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Darrell McGie: Paving the Hydrogen Highway

Darrell McGie '06 has big ideas. He believes Oregon's energy future lies in producing limitless hydrogen from what is now river-polluting waste water.

McGie, who is pursuing a double major in politics and environmental science at Willamette University, was working on his environmental studies thesis when he came up with the novel concept of producing hydrogen from wastewater. "My idea is to produce hydrogen for fuel through electrolysis. However, instead of using subsurface water, I want to use wastewater."

The benefits of using wastewater, a potential polluter, versus fresh water, which is becoming increasingly scarce, are many. "Wastewater is a waste that has a theoretical zero cost for producing energy. Wastewater treatment plants in Oregon have a lot of wastewater that the Department of Environmental Quality (DEQ) doesn't like returning to the rivers. If we could electrolyze that wastewater to produce hydrogen, it would decrease our dependence on oil and help move to a hydrogen economy."

There are currently two methods to produce hydrogen. One, employ a reformation process using natural gas or other non-renewable petroleum product or, two, use electrolysis for molecule separation. In electrolysis, low-voltage electricity is passed through water, which separates the water molecules into oxygen and hydrogen. "The reformation process produces a lot of carbon dioxide that contributes to greenhouse gases and global warming. Electrolysis is the green way to go because there are no residual pollutants."

McGie wanted to explore his wastewater-hydrogen idea further, so he applied for a Carson Undergraduate Research Grant. The $3,000 stipend encourages original research or work outside the classroom. "Producing hydrogen from wastewater has never been done before. I wanted to explore the limitations and barriers to the technology of using wastewater."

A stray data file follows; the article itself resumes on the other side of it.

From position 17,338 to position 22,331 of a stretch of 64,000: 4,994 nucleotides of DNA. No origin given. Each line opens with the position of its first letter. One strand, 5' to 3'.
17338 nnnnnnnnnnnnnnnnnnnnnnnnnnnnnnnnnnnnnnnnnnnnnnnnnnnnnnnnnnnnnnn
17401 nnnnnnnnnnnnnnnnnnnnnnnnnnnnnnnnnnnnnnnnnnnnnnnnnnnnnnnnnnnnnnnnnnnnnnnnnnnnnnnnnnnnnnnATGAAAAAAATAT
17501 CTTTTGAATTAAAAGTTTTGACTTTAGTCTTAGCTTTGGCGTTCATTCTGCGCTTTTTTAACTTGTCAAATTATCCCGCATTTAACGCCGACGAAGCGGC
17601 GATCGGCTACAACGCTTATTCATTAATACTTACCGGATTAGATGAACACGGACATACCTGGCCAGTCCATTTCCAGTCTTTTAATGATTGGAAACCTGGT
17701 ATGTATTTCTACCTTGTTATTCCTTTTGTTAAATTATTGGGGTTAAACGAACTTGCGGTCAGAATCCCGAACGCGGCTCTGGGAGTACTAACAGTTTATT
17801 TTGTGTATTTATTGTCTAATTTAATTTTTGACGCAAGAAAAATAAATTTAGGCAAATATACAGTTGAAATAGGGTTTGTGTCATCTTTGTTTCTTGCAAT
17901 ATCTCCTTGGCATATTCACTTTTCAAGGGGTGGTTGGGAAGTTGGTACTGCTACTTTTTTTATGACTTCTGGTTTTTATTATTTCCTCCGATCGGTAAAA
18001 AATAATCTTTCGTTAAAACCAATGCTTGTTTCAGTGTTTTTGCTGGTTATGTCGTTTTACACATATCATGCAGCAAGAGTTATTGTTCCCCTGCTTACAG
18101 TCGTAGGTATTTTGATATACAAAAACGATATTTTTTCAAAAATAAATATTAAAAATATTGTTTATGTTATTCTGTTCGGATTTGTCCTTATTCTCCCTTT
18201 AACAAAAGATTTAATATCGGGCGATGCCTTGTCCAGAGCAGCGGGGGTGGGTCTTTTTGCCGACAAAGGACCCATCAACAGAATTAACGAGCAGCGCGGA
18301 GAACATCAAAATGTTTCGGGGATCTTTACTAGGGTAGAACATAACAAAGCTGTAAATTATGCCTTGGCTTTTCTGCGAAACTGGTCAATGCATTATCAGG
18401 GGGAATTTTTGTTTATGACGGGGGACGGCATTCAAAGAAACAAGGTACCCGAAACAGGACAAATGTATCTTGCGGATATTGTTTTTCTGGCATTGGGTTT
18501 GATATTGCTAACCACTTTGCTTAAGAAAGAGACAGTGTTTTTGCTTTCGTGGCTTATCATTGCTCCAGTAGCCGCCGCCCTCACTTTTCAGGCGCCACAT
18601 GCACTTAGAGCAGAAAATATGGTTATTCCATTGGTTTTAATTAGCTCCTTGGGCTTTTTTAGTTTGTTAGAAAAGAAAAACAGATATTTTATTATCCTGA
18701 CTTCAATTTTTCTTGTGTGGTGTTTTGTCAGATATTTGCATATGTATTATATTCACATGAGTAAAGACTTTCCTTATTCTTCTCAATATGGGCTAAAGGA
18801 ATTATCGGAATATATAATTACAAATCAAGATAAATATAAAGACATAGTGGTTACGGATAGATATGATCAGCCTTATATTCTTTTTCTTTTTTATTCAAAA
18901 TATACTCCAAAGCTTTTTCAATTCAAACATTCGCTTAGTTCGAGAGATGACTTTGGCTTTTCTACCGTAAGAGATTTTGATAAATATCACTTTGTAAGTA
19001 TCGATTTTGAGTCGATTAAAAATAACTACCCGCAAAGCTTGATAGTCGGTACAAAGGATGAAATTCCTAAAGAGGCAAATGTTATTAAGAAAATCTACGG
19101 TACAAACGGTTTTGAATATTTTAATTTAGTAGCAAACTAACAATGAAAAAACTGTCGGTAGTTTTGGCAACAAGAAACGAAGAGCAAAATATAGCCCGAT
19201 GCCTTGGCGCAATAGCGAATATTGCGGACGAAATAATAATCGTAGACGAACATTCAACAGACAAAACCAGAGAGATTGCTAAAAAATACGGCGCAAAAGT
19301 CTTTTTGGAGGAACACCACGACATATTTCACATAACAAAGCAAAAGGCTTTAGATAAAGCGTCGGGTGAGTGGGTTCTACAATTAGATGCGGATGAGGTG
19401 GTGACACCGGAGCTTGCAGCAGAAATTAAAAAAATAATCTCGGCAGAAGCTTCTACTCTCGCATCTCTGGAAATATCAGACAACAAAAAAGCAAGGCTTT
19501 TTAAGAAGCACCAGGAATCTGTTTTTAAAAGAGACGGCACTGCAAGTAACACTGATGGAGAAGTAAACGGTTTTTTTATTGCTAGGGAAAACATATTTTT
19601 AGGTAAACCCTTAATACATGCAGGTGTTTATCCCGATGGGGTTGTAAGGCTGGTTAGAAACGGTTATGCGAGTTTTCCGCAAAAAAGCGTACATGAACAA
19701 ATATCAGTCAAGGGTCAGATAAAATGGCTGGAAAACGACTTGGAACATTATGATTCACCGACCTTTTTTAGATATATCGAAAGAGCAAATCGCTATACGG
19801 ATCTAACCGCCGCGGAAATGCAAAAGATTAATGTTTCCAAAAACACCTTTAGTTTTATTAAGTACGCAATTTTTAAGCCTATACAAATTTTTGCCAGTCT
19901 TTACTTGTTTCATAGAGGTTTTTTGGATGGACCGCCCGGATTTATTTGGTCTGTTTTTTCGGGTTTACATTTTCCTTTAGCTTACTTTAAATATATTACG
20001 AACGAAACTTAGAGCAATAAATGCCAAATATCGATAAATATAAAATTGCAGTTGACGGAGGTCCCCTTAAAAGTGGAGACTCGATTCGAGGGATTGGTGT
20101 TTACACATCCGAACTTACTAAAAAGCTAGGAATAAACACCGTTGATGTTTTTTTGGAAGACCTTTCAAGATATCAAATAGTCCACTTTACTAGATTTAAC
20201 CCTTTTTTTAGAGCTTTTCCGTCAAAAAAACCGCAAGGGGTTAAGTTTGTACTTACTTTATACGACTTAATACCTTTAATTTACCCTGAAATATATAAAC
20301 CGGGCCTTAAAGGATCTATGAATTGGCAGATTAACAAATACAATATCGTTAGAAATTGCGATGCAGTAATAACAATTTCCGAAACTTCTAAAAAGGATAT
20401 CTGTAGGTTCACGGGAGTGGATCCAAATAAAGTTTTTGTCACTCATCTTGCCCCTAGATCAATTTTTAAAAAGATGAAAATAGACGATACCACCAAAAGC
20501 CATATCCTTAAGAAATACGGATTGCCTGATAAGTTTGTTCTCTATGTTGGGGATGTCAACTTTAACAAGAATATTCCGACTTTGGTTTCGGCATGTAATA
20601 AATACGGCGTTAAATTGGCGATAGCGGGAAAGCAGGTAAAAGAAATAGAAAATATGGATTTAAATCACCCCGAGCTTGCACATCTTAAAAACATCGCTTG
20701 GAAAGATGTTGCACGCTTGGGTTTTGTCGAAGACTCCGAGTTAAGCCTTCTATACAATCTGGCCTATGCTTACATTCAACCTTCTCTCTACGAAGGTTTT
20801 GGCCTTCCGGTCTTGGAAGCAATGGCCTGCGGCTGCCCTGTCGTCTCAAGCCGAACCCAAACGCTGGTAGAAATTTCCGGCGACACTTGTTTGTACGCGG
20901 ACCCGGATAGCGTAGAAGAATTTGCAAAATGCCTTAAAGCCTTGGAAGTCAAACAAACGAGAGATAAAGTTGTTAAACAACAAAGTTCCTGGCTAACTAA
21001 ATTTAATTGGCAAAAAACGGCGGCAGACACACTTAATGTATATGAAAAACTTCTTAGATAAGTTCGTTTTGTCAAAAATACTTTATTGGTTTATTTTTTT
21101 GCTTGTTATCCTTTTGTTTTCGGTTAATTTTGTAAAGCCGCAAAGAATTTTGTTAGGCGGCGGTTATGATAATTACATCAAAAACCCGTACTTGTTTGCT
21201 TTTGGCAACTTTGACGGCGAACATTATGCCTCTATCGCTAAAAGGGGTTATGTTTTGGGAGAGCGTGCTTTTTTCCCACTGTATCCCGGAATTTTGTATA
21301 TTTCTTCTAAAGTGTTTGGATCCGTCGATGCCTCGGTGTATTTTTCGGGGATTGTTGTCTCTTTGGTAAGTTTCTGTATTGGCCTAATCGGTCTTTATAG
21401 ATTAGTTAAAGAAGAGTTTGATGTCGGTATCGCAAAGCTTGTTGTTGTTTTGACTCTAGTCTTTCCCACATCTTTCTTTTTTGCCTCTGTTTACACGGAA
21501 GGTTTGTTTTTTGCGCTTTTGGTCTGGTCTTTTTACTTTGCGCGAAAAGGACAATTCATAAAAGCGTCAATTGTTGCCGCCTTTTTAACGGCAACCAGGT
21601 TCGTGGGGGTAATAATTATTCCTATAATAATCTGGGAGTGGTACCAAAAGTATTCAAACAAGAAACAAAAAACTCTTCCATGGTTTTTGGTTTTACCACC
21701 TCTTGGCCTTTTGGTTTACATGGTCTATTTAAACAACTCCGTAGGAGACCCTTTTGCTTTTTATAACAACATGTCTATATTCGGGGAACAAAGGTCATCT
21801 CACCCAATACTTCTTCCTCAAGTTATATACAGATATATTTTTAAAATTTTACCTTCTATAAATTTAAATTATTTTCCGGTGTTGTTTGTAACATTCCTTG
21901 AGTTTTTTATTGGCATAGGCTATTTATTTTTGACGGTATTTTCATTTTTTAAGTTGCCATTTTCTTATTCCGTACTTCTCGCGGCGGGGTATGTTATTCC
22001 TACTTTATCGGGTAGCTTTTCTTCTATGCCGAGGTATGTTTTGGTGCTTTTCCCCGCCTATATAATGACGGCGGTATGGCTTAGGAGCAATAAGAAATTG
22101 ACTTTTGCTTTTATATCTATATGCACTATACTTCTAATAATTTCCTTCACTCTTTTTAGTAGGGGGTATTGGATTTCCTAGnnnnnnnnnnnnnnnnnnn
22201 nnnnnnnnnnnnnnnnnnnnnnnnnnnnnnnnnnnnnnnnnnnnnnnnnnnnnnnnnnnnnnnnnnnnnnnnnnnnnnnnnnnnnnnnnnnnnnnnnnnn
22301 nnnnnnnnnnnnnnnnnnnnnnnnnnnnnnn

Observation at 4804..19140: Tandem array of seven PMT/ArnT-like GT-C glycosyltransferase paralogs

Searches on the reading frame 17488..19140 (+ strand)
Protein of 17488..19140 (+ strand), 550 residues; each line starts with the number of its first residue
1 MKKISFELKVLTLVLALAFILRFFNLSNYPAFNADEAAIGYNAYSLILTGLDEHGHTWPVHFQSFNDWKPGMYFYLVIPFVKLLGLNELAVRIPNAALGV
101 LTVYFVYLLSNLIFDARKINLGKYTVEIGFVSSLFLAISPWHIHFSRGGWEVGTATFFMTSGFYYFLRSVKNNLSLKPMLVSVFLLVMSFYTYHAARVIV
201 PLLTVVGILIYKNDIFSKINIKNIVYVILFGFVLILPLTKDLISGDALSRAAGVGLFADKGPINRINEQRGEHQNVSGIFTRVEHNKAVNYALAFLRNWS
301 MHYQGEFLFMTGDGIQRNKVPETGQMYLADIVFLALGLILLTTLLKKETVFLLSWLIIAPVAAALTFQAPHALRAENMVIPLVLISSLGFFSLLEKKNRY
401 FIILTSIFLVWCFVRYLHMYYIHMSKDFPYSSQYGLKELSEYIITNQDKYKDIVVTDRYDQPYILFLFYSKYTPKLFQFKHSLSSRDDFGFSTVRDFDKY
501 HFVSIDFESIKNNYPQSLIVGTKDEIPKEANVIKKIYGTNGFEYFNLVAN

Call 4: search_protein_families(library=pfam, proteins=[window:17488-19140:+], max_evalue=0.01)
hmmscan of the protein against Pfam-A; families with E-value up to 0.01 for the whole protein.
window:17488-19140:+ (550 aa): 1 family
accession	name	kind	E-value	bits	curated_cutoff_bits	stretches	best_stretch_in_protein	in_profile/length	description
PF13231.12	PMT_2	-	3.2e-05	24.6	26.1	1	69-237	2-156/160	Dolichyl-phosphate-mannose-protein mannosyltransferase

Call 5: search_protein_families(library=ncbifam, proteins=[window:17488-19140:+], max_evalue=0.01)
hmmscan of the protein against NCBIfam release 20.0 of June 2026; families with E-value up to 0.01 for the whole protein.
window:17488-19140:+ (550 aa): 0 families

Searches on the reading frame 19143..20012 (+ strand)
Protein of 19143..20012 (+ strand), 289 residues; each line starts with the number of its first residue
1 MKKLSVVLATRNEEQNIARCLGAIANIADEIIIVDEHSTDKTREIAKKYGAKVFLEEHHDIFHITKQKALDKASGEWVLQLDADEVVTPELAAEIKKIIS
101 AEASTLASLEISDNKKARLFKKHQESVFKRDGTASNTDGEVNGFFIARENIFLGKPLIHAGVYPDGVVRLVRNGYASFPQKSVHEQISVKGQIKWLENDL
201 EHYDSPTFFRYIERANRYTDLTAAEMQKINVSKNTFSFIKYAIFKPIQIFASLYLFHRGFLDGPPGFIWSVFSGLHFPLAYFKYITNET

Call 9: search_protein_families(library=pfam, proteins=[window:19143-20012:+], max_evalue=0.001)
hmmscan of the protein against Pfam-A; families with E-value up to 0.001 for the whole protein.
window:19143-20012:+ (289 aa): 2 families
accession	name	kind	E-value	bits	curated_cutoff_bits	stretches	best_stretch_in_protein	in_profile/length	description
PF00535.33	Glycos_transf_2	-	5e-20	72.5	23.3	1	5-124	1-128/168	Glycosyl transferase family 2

He began by visiting wastewater treatment plants and talking to managers who work on the frontlines of wastewater management. He found both exciting potential and vexing limitations. "Wastewater treatment plants, especially larger urban plants, are cogeneration plants that produce methane gas as part of their process. Instead of burning the gas, which is a greenhouse gas, they could use it to run a generator to produce electricity to offset their costs. If I could piggyback onto their process and use some of that electricity to electrolyze the wastewater, we could cost-effectively produce hydrogen."

On the downside, McGie found that wastewater contains contaminants that can interfere with producing electricity for electrolysis and creating clean hydrogen. "As a fuel, hydrogen has to be combusted or used in a fuel cell. If you combust hydrogen in an internal combustion engine, you can burn dirtier hydrogen, but it produces nitrogen oxides that aren't good for the air. If you use it in a fuel cell, there are no pollutants, just water vapor. However, the hydrogen has to be 99.9 percent pure or it contaminates a very expensive membrane in the cell."

In his search for answers, McGie visited Humboldt State University where they are researching the process of electrolysis. "Unfortunately, hydrogen technology is so hot that everyone wants to protect their data. The researchers at Humboldt were willing to talk with me in general about the scope of their research and its limitations, but they weren't willing to share any data."

He also traveled to Sacramento, Calif., to the California Fuel Cell Partnership, a collaborative research center where auto manufacturers, hydrogen producers and air quality regulatory agencies work together to advance hydrogen technology. "This was my second visit to the Fuel Cell Partnership and I went there this time to examine the structure of their organization to see how we could bring a project like it to Oregon."

The politics major is well aware that bringing hydrogen production to the state using wastewater treatment plants will require overcoming political as well as technological hurdles. He talked with officials at the Department of Energy and in the cities of Salem, Eugene, Corvallis, Albany and Portland. He was encouraged by the response. "The cities are interested in advancing technology and getting the Department of Environmental Quality off their backs. Several cities, especially Eugene and Corvallis, expressed keen interest in maximizing their ability to produce energy and reduce waste while offsetting their costs."

For now, McGie is working on a model that will demonstrate how his wastewater hydrogen idea might work. He's invited representatives from the state and from interested cities to his upcoming Carson presentation. He's hoping to work in hydrogen production when he graduates next spring. "One of the cities might be able to get a grant for a demonstration project. We could give it a couple of years and see what happens. California is working on a hydrogen economy; Western Canada already is building for this new economy. If we could produce hydrogen from wastewater here in Oregon, we'd be in the market to help extend the hydrogen highway. I want to build a pathway to show us how to get there."